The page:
activities of daily living · beauty · slice of life

Sometimes Mama Know Best

I barely had my towel wrapped around me after my shower last night when Isabelle, dressed in a fuzzy robe and a turban towel, demanded a ponytail.

“Could you give me a minute to dry off?” I asked.

“Sure,” she replied.

She left the bathroom for a few minutes. When I called her back in, I said, “I will put your hair in a loose bun, but I’ll need to finish it up once you’re in your PJs.”

That was fine by her. Or so she claimed.

Ten minutes later, she walked into Ari’s room with her hair looking like this:

No way could she sleep like that with a bun off to the side of her neck. OUCH!

“Let me redo your hair before I tuck Ari in.”

“No, it’s fine like this,” she replied.

“Your hair is disheveled. It’s going to be a frizzy mess tomorrow morning. Are you going to do it yourself when that happens?” I asked. (She never does her own hair. It’s tricky given that it’s extremely curly.)

“I will,” she said.

“Then that’s fine. You can keep it like that. But don’t come to me tomorrow morning begging for me to do your hair because you didn’t want me to put it up [in a high bun] tonight.”

“I won’t,” she stead in a tween voice.

Yeah right.


This morning, I walked downstairs and noticed a bush of frizzy curls sprouting from Isabelle’s head. I couldn’t resist. “Nice hair,” I said after I said good morning.

“Yeah, I know. It’s a mess.”

“You should’ve let me redo it last night.”

Isabelle nodded solemnly.

“Good luck getting it done this morning.”

Isabelle’s eyes widened in disbelief that I was actually going to make her do her own hair.


I was finishing breakfast when Isabelle reemerged from attempting to put a ponytail in her hair. It was a HOT MESS. I knew she had a Zoom speech therapy session at 8 a.m. Even though she’s had the same speech therapist since she was two, I didn’t think it was necessary to make Isabelle get on a screen looking like she didn’t groom herself.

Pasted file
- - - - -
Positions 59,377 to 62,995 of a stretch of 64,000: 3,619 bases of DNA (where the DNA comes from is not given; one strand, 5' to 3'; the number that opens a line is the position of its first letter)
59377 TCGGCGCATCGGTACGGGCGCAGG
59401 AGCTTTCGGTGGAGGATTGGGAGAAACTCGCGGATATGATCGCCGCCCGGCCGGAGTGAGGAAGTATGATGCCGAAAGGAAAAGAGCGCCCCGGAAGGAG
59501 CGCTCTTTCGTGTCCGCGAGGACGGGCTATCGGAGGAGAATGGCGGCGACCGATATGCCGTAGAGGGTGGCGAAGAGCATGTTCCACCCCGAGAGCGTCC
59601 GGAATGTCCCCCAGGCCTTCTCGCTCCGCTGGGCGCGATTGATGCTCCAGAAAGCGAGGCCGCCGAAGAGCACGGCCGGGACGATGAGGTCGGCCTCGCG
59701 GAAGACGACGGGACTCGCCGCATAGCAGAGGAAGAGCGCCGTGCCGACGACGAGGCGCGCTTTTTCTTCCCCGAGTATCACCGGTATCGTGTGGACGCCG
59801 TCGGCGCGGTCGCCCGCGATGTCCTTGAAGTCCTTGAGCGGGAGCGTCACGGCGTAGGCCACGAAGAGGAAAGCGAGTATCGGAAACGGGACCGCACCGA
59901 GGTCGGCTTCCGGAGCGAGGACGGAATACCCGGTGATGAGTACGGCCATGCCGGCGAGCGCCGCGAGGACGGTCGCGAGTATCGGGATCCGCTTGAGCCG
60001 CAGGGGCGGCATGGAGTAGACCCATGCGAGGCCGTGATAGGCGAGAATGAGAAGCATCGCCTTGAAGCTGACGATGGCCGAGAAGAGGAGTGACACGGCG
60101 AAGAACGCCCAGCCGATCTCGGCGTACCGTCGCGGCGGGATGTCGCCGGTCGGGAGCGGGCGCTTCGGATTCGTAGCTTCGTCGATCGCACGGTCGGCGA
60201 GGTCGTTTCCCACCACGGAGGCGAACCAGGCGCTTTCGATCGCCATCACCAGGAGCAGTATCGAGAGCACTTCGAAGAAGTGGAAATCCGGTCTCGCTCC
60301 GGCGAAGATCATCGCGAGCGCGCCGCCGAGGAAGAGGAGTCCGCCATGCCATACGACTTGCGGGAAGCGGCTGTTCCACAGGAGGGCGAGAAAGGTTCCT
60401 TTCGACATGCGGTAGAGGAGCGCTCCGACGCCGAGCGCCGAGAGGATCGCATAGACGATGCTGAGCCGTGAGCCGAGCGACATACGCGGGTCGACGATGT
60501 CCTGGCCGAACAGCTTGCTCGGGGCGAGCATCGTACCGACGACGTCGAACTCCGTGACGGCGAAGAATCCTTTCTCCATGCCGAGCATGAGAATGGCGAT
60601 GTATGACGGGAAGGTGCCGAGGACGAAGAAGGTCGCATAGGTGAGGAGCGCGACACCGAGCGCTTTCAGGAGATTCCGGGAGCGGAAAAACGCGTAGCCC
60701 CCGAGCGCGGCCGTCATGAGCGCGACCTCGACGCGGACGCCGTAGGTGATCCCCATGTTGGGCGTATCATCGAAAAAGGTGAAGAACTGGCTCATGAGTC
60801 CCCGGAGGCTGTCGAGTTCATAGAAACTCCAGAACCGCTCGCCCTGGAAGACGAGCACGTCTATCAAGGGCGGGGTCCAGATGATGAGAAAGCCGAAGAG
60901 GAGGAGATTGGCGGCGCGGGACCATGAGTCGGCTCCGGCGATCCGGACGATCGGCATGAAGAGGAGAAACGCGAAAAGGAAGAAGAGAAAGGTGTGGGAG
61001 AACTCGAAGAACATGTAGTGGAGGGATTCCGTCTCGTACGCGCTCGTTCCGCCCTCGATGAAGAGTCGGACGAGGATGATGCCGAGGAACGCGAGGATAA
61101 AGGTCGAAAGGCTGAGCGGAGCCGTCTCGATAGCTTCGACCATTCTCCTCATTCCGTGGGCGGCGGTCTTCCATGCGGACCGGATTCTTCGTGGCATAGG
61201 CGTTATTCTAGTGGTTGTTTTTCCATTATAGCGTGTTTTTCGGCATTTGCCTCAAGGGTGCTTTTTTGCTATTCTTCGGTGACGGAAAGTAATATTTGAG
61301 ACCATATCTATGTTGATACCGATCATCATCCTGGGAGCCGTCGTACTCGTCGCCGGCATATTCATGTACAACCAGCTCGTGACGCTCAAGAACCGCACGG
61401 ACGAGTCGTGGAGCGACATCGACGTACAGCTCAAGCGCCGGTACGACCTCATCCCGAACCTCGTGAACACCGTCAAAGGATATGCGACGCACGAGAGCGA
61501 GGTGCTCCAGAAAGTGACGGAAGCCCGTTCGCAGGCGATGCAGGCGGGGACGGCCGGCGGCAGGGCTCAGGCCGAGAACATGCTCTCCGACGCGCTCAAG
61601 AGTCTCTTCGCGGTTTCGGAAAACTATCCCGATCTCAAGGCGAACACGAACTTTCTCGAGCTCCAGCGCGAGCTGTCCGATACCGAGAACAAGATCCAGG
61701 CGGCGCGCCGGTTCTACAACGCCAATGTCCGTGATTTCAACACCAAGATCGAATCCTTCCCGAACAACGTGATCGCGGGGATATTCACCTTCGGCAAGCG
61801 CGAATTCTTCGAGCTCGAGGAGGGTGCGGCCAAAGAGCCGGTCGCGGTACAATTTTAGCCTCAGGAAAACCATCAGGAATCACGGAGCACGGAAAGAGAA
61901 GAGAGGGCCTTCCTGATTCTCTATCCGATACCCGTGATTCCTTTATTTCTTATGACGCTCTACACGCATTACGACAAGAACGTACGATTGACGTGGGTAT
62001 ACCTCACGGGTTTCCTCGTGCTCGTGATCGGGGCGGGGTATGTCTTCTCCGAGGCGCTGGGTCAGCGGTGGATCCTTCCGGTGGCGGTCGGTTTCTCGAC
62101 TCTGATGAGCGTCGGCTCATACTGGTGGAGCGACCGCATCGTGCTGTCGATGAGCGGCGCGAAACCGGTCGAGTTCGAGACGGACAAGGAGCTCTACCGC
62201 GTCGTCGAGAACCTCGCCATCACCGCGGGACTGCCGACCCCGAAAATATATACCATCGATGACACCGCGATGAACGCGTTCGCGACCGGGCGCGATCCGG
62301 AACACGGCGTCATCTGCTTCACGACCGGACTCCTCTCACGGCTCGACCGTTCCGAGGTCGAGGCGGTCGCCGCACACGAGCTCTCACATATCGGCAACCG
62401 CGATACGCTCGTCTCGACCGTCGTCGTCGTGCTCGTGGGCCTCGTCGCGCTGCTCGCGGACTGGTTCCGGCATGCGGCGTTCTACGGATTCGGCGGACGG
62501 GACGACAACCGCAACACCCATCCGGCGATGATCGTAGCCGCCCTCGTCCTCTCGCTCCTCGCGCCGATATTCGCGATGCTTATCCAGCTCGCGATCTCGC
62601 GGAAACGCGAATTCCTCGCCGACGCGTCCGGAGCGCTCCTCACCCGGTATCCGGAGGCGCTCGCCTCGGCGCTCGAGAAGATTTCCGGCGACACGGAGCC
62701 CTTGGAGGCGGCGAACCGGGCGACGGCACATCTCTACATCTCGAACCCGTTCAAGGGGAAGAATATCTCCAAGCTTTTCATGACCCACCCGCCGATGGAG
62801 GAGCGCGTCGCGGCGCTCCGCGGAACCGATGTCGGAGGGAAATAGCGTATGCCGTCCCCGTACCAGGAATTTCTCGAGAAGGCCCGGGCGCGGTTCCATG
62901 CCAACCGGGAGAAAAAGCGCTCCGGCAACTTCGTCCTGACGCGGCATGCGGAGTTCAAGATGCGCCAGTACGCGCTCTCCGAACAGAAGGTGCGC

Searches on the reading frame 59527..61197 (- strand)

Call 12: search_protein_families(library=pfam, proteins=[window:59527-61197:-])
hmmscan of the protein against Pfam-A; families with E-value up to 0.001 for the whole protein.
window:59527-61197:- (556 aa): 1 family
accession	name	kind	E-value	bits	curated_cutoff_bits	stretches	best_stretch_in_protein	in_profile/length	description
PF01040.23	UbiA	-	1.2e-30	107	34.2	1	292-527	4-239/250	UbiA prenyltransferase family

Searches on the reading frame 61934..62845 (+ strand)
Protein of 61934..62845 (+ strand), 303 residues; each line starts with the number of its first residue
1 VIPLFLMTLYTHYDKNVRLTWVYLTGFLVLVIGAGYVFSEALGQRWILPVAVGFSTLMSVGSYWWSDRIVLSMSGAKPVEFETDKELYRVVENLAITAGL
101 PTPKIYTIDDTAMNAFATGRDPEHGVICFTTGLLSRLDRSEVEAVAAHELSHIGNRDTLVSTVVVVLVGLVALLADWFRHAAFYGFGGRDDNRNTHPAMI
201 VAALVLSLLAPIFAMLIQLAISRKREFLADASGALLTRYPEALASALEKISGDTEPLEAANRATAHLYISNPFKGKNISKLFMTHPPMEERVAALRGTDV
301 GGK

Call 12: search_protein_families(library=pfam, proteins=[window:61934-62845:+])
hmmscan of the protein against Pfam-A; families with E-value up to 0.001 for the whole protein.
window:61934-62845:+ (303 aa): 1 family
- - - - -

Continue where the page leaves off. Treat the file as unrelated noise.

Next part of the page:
“Do you want me to redo your hair?” I asked.

“Yeah,” she replied.

“Do you think you should’ve let me put it up in a high bun last night so it would’ve been easy to put in a ponytail this morning?” I asked.

“Yeah,” Isabelle said.

Sometimes mama knows best.


Left: This was the ponytail Isabelle created after attempting to do her hair this morning. Right: The sleek ponytail I created after wetting her hair and brushing it out.

I doused Isabelle’s hair with water from a spray bottle. Once it was wet, I brushed it out. (Note: NO MATTER WHAT: NEVER brush curly hair when it’s dry!) I was able to pull it back into a sleek ponytail. Isabelle seemed satisfied when I was finished since she looked like her well-groomed self again.

Going-forward, I’m pretty sure she won’t resist a hair redo at night!

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19 thoughts on “Sometimes Mama Know Best

  1. I felt your line about never brushing curly hair when it’s dry deep in my curly-haired heart. I’m glad she relented and let you help her—the balance between independence and support is so tricky!

  2. My stick-straight hair self longs for not only the curls but someone to smooth out my hair so I don’t have a disheveled zoom look.

  3. Experience. The best teacher. It gets harder when it’s life decisions like cars, college majors, and investments…but I’ll bet with moments like this, it will turn out fine!

    The pictures made the piece more understandable! I have no hair. 🙂

  4. Great slice, Stacey. You captured how stubborn kids can be and I would have done the same thing as you. Your daughter’s hair is beautiful!

  5. Kids and hair. I hope you get to once in a while do Isabelle’s hair even when she is an adult. My oldest sometimes asks me to French braid her hair when she is at home, and it creates a tender feeling in mu heart.

  6. It’s a tricky age! I gave up on the hair a long time ago. Claire has curly, fine hair, but a lot of it! If she doesn’t keep it in a ponytail or braid it looks so wild within minutes. I’m sure Isabelle will want you to keep helping her out.

    1. Yes! But I’ve been telling her she really needs to learn since there will come a time — in the not too distant future — when mommy will travel for work again. She must learn how to do her own hair or she will risk her father doing it in my absence (& that will not be good).

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